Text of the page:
# Snowflake PERCENTILE: How to Calculate Percentiles

Percentile functions in Snowflake, specifically `PERCENTILE_CONT`

and `PERCENTILE_DISC`

, are used to find the value at a specified percentile in your data. They help in understanding the distribution of data points by providing a value below which a given percentage of observations fall.

## What They Do

**PERCENTILE_CONT**: This function calculates the percentile based on a continuous distribution of your data. If the exact percentile falls between two data points, it interpolates (or**estimates**) the value, providing a smooth and precise measurement.**PERCENTILE_DISC**: In contrast, this function calculates the percentile using a discrete distribution. It picks the closest actual data point without estimating between values, giving you**the exact data point**that corresponds to or surpasses the percentile.

## Syntax

Both functions are used similarly but with a key difference in how they calculate the percentile:

_10-- For continuous interpolation_10PERCENTILE_CONT(<percentile>) WITHIN GROUP (ORDER BY <order_by_expr>) [OVER ([PARTITION BY <expr3>])]_10_10-- For discrete values_10PERCENTILE_DISC(<percentile>) WITHIN GROUP (ORDER BY <order_by_expr>) [OVER ([PARTITION BY <expr3>])]

where:

`<percentile>`

: The percentile to find (between 0.0 and 1.0). For example, 0.9 for the 90th percentile.`<order_by_expr>`

: The column by which to order the data. This column is also where the percentile value is picked from.`<expr3>`

: (Optional) Used to divide data into partitions, treating each as a separate group for percentile calculations.

## Key concepts

- 📈
**Interpolation vs. Exact Match**: Choose`PERCENTILE_CONT`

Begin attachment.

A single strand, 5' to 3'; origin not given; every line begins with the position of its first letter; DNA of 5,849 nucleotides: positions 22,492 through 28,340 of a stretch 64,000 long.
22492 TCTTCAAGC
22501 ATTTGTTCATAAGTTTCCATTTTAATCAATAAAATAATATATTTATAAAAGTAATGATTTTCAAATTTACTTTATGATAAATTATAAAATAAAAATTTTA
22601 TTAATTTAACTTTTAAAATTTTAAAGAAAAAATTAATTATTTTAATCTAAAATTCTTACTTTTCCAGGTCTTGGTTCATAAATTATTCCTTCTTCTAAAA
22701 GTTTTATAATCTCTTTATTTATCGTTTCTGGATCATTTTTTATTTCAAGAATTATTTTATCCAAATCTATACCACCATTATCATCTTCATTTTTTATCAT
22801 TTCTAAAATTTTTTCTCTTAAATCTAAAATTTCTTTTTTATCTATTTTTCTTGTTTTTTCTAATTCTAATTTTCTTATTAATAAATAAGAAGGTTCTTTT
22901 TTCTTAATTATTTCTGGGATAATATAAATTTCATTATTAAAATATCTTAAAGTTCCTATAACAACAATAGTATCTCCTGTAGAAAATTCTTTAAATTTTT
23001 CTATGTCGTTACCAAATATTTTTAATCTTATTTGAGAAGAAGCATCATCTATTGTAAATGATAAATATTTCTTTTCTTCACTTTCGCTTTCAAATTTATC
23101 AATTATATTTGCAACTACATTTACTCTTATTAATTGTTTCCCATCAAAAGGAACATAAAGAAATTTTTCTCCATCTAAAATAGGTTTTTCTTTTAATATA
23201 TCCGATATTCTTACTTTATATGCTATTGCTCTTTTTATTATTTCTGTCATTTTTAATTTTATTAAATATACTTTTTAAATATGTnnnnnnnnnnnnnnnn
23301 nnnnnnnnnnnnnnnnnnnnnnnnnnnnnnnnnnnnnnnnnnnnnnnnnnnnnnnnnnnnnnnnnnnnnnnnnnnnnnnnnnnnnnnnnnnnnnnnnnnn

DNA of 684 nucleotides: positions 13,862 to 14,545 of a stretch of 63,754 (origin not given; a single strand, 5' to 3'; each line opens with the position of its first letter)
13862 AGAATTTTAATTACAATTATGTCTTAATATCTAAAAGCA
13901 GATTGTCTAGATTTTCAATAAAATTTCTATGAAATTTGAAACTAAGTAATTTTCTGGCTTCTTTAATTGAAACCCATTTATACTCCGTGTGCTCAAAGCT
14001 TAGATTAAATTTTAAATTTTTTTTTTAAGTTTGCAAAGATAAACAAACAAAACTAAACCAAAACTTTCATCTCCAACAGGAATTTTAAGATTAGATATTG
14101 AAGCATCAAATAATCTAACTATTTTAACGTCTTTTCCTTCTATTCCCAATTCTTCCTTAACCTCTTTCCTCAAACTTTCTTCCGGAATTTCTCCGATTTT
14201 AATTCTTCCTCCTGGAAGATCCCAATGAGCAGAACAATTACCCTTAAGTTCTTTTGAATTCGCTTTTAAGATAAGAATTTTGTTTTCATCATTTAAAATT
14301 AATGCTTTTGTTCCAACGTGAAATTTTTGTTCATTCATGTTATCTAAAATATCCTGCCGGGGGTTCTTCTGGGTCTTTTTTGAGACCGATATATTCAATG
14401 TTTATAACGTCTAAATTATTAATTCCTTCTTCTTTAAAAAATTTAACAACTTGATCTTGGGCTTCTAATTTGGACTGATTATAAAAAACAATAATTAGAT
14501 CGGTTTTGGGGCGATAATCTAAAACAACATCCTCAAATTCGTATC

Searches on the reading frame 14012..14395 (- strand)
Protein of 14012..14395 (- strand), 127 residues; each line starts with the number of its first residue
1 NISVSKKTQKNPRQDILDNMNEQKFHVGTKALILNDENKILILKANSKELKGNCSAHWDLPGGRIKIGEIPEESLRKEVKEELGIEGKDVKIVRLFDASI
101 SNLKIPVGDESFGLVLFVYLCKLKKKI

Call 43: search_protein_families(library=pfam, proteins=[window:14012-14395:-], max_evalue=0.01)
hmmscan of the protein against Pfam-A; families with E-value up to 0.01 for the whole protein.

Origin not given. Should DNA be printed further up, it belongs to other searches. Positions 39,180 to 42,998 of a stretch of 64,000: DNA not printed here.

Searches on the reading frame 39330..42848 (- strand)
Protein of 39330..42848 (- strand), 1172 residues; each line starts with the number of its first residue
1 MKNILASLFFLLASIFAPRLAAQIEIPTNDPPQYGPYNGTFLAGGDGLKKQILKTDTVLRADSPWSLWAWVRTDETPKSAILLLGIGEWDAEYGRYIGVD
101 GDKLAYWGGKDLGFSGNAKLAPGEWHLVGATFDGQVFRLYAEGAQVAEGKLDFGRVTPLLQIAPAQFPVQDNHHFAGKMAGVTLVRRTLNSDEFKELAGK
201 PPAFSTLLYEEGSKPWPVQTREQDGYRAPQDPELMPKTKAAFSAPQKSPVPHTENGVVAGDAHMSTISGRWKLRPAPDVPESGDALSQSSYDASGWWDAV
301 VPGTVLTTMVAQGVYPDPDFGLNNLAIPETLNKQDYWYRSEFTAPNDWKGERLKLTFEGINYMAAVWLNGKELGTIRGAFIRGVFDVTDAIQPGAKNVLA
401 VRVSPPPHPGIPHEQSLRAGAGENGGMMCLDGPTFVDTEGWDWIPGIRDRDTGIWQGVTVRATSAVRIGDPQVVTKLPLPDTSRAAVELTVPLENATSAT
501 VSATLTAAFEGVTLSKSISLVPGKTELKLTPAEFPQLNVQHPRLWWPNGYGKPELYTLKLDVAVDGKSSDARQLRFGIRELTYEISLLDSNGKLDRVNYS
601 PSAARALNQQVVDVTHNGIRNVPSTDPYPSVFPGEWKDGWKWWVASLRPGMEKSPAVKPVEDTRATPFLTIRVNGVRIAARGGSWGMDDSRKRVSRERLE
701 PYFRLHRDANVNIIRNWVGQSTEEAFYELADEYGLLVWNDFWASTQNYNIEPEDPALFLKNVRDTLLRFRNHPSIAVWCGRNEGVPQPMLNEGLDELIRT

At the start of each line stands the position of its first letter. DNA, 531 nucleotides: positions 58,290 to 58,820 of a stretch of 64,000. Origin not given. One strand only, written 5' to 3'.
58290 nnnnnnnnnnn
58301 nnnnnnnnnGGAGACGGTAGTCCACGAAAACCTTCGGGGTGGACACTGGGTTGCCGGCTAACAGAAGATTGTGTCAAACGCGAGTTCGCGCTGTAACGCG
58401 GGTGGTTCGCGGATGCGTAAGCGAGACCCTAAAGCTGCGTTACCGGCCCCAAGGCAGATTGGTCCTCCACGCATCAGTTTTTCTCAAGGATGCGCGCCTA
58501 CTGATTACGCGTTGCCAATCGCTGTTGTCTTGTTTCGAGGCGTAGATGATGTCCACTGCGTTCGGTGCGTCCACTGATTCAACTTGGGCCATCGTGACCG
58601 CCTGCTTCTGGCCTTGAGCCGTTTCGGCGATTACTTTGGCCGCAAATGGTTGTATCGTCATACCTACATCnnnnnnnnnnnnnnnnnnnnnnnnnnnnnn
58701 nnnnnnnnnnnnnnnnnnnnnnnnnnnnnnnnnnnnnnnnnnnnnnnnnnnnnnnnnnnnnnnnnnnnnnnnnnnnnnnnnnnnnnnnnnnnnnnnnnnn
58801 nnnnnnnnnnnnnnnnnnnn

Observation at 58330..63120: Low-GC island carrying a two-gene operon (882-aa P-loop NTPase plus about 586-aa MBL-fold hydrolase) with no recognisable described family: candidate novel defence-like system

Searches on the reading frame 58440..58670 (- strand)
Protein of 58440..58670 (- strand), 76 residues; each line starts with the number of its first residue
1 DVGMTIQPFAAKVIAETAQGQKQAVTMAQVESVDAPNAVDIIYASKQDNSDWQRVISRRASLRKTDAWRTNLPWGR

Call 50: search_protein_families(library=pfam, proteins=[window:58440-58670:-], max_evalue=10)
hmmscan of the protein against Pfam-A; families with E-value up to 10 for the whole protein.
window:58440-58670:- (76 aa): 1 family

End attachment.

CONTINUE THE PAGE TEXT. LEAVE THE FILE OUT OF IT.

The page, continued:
for a smoothed estimate or`PERCENTILE_DISC`

for the exact data point matching the percentile. - 🔢
**Data Ordering**: Both functions**require**an order specification because percentiles are inherently dependent on the ranking of data. - ❌
**No DISTINCT Support**: These functions do not support the DISTINCT keyword. - 🔄
**Grouping Optional**: Can be used with or without grouping. Without PARTITION BY, the entire data set is considered a single group.

## Examples

### Finding the 90th percentile with PERCENTILE_CONT and PERCENTILE_DISC

Imagine you have a table student_scores that lists students’ scores on a math test. You want to find the 90th percentile score to understand how the top 10% of students performed.

#### Input

Table: `student_scores`

student_id | name | math_score |
---|---|---|

1 | John Doe | 88 |

2 | Jane Smith | 92 |

3 | Alice Johnson | 85 |

4 | Dave Wilson | 90 |

#### Snowflake SQL Query

_10-- Continuous percentile calculation_10SELECT PERCENTILE_CONT(0.9) WITHIN GROUP (ORDER BY math_score) _10FROM student_scores;_10_10-- Discrete percentile calculation_10SELECT PERCENTILE_DISC(0.9) WITHIN GROUP (ORDER BY math_score)_10FROM student_scores;

#### Output

`PERCENTILE_CONT`

: **91.4**

`PERCENTILE_DISC`

: **92**

#### Explanation

**PERCENTILE_CONT(0.9)**: This function calculates the 90th percentile using continuous distribution, which means it can interpolate between existing data points if the percentile doesn’t exactly match an existing value. The 90th percentile falls between the scores of 90 and 92, which represent the 75th and 100th percentiles, respectively. Since the 90th percentile is 15% of the way between these scores, the interpolation calculates: 90 + (0.9-0.75) * [(92-90)/1.0-0.75] = 91.4**PERCENTILE_DISC(0.9)**: This function chooses the smallest value that is at least the 90th percentile. Since 90 (3rd rank) is the 75th percentile and 92 is the next score and also the maximum score here, 92 is chosen directly by PERCENTILE_DISC for the 90th percentile.

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